Representing victims of serious harm and death

DOT Hours of Service: The Ongoing Battle to Suspend the 34-Hour Restart Rule

In an attempt to address the major cause of deadly truck crashes – driver fatigue – the US DOT and FMCSA passed a truck driver 34-hour restart rule in July 2013. This safety-focused rule required truck drivers to have a 34-hour rest period with two consecutive sleep periods between 12:00 am to 5:00 am, or two nights resting or sleeping.

More Rest Equals Safer Roads

DOT 34 Hour Restart Rule Has Caused Some Friction with Truckers
DOT 34 Hour Restart Rule Has Caused Some Friction with Truckers

Finally putting an end to the old rule that allowed for a frighteningly dangerous 80-hour work week, this waiting period regulation was passed to ensure that truck drivers have adequate rest when operating on our highways.

It is essential for the safety of our truck drivers and the safety of families and loved ones who share the road with them.

The regulation was not passed without concrete evidence that truck drivers are better rested and more alert after two nights of sleep than after only a single night. In fact, a major field study confirmed that nighttime drivers with only one night of recovery score significantly poorer on multiple kinds of safety assessments.

Ignoring the Safety Facts

The argument of the trucking industry lobbyists is that the 34-hour restart rule does not reduce fatigue and is costing the industry a lot of money. In my research, I can find no data, studies, reports or other evidence that suggest that the restart regulation is either jeopardizing safety or harming the nation's transportation productivity as the trucking industry argues. Despite the clear evidence supporting the regulation, the trucking industry is moving for the regulation to be suspended with cries of it being too costly and limiting for them to operate productively.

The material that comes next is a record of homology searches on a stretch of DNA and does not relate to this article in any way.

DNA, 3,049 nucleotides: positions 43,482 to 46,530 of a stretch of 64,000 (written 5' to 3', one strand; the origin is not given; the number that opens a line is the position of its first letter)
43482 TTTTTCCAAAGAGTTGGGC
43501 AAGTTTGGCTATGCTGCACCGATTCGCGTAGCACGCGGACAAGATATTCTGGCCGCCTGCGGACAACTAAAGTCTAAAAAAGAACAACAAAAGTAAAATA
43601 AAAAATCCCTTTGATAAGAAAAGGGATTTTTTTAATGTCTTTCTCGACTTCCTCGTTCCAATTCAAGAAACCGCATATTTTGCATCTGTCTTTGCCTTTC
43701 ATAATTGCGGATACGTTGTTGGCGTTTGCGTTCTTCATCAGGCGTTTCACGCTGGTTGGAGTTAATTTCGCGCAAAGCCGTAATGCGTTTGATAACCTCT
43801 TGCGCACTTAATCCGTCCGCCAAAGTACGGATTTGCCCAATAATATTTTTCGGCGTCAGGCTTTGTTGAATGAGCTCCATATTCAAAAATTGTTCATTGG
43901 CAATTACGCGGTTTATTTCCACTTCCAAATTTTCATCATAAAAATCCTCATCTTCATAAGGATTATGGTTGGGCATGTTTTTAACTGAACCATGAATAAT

The Public Wants Safe Roads

It has been regularly reported in the news that every year 4,000 people are killed and more than 100,000 are injured in trucking crashes, with a major cause of those accidents being proven to be driver fatigue. In fact, nearly half of all truck drivers have admitted to falling asleep behind the wheel at least once in the previous year.  These unacceptable statistics are making an impact on the public's willingness to tolerate unsafe drivers. A recent study showed that 80% of all Americans oppose increasing the amount of time trucking companies can demand their drivers spend on the job.

I truly hope that Congress will do the right thing and not suspend a trucking regulation that has been proven to reduce driver fatigue and truck crashes while not reducing the commercial trucking industry's productivity or profits.